Hurricane Shoals Park offers an outdoor adventure
Imagine a place that combines the excitement of visiting Reedy River’s Duck Derby, Campbell’s Covered Bridge, a 5K run and blacksmithing demonstrations at Roper Mountain Science Center. Then, add an art show, a Civil War Reenactment, and a miniature golf course in a scenic, rocky river setting. Oh, and don’t forget to include music.
That’s what families can expect at Hurricane Shoals Park.
Throughout the year, this Georgia park hosts a 5K Mill Race, annual Duck Dash, Bluegrass Festival, Reenactment, Art in the Park and Christmas festival, but visitors can always explore its historic village, covered bridge, grist mill, go hiking or camping, and more.
The name of this park made me imagine it was somewhere on the coast, but actually it’s located just south of Commerce, Georgia in a town called Maysville. The shoals are part of the North Oconee River, which also flows through Athens, Georgia. The closest thing to an actual hurricane this area has ever seen was Heisman Trophy winner Herschel Walker when he played ball for the Bulldogs.
Last winter, my friend posted photos on her Instagram of Hurricane Shoals. Her pictures showed a beautiful, deserted natural wonder. Broad rocks lined both sides of the river. She stumbled upon the park because her son needed to burn off steam in the Commerce area. I was so impressed with her photos, I added it to my explorations wish list.
Our summertime visit brought a totally different scene. The water was jam-packed with local country folks, wading and sliding in the shallow waters. They may have preferred a trip to Myrtle Beach, but they cooled off at the closest natural setting. That being said, if Litchfield is more your vacation style, you may prefer to leave your swimsuit at home and wait for next year’s art festival, which draws a more urbane crowd.
The whole family had been roasting in the heat all weekend, and shopping at the outdoor outlet mall in Commerce was next on my agenda. So, we allowed a brief barefoot splash before getting back on the road.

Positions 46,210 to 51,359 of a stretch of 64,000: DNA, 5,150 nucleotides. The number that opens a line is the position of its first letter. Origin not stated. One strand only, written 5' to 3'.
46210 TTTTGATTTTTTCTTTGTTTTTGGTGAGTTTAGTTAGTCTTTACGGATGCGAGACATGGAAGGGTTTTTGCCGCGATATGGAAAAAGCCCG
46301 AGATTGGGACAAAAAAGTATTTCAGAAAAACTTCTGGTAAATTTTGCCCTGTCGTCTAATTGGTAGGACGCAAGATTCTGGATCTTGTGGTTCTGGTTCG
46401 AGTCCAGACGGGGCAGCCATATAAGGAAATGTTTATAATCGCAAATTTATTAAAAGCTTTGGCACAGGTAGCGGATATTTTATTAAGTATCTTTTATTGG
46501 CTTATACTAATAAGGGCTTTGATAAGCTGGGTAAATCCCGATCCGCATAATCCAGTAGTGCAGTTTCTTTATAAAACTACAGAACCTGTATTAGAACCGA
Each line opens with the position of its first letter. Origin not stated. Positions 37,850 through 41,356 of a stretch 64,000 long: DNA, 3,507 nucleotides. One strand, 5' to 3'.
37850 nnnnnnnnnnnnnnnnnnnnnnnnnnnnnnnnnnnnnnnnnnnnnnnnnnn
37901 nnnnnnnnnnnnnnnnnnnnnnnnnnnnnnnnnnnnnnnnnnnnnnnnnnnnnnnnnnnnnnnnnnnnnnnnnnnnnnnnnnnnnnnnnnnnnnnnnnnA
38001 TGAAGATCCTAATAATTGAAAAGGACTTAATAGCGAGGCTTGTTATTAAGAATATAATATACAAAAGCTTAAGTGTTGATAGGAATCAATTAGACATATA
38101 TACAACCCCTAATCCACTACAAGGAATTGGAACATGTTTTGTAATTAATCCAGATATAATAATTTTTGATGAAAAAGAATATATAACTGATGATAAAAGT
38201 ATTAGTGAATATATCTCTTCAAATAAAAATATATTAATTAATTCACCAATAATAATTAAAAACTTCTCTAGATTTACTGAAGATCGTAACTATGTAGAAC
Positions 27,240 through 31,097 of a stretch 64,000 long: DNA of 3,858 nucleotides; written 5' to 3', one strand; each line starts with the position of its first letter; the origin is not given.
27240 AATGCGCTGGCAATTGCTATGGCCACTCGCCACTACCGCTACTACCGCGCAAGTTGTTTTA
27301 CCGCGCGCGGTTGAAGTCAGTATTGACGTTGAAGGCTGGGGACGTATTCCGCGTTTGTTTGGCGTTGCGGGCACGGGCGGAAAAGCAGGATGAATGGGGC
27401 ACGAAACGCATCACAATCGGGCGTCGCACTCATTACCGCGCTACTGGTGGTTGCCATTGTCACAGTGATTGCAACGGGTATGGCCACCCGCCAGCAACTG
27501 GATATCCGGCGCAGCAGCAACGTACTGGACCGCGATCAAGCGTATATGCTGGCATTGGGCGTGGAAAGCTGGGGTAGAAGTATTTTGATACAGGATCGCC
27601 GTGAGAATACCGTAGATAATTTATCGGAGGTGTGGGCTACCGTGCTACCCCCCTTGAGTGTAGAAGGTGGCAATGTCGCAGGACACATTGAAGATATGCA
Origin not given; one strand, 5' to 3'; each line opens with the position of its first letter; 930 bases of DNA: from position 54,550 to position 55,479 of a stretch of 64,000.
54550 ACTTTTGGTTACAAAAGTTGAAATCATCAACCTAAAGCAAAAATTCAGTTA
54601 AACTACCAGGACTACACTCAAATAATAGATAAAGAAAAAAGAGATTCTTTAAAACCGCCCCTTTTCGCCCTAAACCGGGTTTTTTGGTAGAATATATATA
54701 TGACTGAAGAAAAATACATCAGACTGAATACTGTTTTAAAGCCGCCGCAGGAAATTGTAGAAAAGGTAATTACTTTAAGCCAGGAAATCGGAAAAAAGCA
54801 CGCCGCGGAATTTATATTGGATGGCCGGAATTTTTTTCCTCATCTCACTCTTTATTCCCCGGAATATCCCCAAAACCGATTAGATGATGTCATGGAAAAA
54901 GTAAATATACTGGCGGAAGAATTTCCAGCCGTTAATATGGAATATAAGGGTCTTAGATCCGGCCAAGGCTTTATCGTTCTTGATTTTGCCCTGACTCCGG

We drove through the covered bridge before leaving. Also, we paused at Heritage Village, the park’s historic village, so I could read the marker, explaining that the structures were salvaged and relocated from the surrounding area to preserve the local history. They were closed to the public that day, but open during the Art Festival in September. On certain days, visitors can see the grist mill in operation and buy freshly ground corn meal, watch a blacksmithing demonstration and learn more about life in the 1800s. Last year, a puppet show and gospel music were on the schedule. Check their website hurricaneshoalspark.org for schedule details.
I can envision a lovely fall picnic at Hurricane Shoals when the leaves are changing along the river. But I probably wouldn’t make a special trip there, unless we’re heading to the art festival. It’s good for an extra stop if we’re heading to Commerce to shop, or if we’re traveling around Athens or the Atlanta. Summer wouldn’t be my first choice for a visit due to the crowd. Nevertheless, allowing our kids a chance to chill out saved the collective sanity of my family — at least long enough to score a new pair of fancy kicks for $20 at the outlet. Definitely worth it!
416 Hurricane Shoals, Maysville, Georgia 30558